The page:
This was originally posted last year around this time. I think it bears repeating during the holiday season. It has been slightly modified from the original post.
This is how the birth of Jesus Christ came about: His mother Mary was pledged to be married to Joseph, but before they came together, she was found to be with child through the Holy Spirit. Because Joseph her husband was a righteous man and did not want to expose her to public disgrace, he had in mind to divorce her quietly.
But after he had considered this, an angel of the Lord appeared to him in a dream and said, ‘Joseph son of David, do not be afraid to take Mary home as your wife, because what is conceived in her is from the Holy Spirit. She will give birth to a son, and you are to give him the name Jesus, because he will save his people from their sins.’
All this took place to fulfill what the Lord had said through the prophet: ‘The virgin will be with child and will give birth to a son, and they will call him Emmanuel’ – which means, ‘God with us.’
When Joseph woke up, he did what the angel of the Lord had commanded him and took Mary home as his wife. But he had no union with her until she gave birth to a son. And he gave him the name Jesus. – Matthew 1:18-25
Every year, the readings for the fourth Sunday of Advent remind us of the good news that the Jewish people had/have long known because it was foretold by the Hebrew prophet Isaiah – a savior was going to be born of a virgin, and he would be king of all.
And each year when I hear these readings, I immediately think about Mary, and her surprise visit from the Angel Gabriel telling her the shocking news that she was going to be the mother of this Emmanuel. Because I have a granddaughter who is 14-1/2, I can easily picture the look on Mary’s face because I can picture the look on Addie’s face. And I always remind myself that rather than saying, “Let me think about it,” or “Let me look at my calendar and see what I have going for the next nine months,” Mary just said, “Yes.” Oh, she expressed an appropriate amount of confusion about the fact that she was going to bear a child even though she was a virgin, but after getting angel-based clarification, she said, “Yes, I will take on this responsibility.”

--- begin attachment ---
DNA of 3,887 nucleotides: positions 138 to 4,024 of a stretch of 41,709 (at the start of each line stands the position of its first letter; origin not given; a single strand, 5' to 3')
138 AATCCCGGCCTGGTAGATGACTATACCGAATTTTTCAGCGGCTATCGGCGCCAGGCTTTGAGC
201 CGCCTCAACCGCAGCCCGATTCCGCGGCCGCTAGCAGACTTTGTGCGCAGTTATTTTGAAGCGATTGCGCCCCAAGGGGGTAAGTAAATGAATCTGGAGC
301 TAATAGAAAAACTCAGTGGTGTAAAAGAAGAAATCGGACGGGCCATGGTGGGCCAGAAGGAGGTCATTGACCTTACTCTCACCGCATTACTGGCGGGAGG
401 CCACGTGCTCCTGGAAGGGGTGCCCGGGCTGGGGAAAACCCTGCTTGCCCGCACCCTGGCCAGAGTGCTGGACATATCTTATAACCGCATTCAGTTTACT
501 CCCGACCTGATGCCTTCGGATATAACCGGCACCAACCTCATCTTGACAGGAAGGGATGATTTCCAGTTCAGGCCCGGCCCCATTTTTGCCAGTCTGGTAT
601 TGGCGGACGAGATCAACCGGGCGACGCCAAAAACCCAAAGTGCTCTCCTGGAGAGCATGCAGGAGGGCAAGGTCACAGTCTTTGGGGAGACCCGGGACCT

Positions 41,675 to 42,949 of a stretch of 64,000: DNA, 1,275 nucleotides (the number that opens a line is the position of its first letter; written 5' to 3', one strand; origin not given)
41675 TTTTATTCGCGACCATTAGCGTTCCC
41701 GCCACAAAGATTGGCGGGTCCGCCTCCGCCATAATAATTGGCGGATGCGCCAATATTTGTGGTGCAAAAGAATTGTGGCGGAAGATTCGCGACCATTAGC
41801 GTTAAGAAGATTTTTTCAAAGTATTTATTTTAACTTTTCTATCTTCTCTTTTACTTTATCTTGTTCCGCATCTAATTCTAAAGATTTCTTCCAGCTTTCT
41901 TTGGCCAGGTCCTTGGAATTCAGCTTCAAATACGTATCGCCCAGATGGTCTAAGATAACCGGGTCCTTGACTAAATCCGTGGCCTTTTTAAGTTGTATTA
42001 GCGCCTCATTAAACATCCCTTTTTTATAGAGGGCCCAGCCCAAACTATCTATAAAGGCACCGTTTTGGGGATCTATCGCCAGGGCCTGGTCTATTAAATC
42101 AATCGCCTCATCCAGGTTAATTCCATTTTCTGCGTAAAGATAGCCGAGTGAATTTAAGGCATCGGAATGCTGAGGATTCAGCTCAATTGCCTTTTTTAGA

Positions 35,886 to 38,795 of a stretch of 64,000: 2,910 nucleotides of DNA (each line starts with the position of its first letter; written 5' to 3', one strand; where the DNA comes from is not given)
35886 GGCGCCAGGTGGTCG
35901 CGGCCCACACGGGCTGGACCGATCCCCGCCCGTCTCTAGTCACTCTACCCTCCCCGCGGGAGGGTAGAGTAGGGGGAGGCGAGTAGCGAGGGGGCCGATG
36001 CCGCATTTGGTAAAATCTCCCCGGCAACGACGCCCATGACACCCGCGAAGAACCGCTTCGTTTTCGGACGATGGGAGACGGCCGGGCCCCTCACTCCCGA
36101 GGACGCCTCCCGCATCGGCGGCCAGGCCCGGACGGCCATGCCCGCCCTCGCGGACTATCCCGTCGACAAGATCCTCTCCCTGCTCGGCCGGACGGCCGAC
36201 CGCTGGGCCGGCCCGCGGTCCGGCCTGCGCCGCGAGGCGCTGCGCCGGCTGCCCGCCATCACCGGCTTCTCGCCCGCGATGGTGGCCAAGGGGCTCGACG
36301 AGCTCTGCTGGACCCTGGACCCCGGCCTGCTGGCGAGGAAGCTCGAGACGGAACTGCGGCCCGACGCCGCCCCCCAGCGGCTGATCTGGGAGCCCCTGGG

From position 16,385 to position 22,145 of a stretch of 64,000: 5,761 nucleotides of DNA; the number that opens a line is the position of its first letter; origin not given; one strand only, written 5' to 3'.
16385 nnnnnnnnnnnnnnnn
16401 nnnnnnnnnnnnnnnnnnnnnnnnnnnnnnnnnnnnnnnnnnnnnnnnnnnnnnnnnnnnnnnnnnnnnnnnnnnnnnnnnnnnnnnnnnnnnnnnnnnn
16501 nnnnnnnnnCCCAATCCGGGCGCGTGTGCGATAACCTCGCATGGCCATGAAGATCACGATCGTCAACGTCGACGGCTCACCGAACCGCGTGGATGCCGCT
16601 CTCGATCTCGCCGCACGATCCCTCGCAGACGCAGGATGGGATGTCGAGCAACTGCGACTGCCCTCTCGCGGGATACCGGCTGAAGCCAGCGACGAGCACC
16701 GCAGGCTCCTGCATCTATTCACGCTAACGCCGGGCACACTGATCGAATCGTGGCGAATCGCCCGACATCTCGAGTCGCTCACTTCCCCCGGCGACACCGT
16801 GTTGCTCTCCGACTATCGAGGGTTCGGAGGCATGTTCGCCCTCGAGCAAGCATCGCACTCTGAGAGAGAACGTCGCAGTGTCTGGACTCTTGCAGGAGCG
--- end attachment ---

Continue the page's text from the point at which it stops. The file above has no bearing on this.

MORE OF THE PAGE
But while I use Mary as my model for how to turn my life over to God, I rarely think about Joseph, and his role in this marvelous story of grace.
I mentioned in a post that I watched the movie It’s a Wonderful Life for the first time ever. In the movie, George Bailey – played marvelously by Jimmy Stewart – had his life planned out. He was going to travel. He was going to make lots of money. He was going to leave his crappy little town and live a rich and elegant life with his wonderful wife someplace new and exciting. But, things just kept creeping up that prevented his imagined life to happen in the way he had planned. And finally, just as he had given up hope, he learned the valuable lesson about what is important in life.
We often forget that Joseph, too, had quite a rude awakening when he learned that his bride-to-be Mary was pregnant, and he knew HE wasn’t the father. But rather than publicly humiliating her, he quietly set out to end the relationship in a way that would be less embarrassing to her and her family. And then, the Angel Gabriel (who seemingly had quite a busy few days) told Joseph in a dream to not freak out because she is with child via the Holy Spirit, and in fact, she is going to give birth to the Son of God and the savior of all.
Like George Bailey, I would imagine that Joseph had his life planned out as well. He and his young bride would marry, kids would soon come along – maybe some sons who could learn the carpentry business and help him, and a daughter or two who would help his wife with her hard work – and they would live a quiet and joyful life in their community of Nazareth. Maybe he would run for mayor. Eventually their children would marry and have kids, and he and Mary would be grandparents, at which time they could feed their grandkids all of the sugary figs they wanted and send them home on a sugar high, like all good grandparents do.
But just as soon as he had that dream, Joseph knew his life wasn’t going to go the way he wanted it to go. God had other plans for he and Mary. And, like Mary, he didn’t Google flights out of Jerusalem, but instead, said, “Whatever you say, God.”
According to St. Matthew, Emmanuel means God is with us. And so the very name of Jesus means that he is with us always, even when it seems he couldn’t possibly be further away. He is within us. We just need to get out of his way and let him lead us.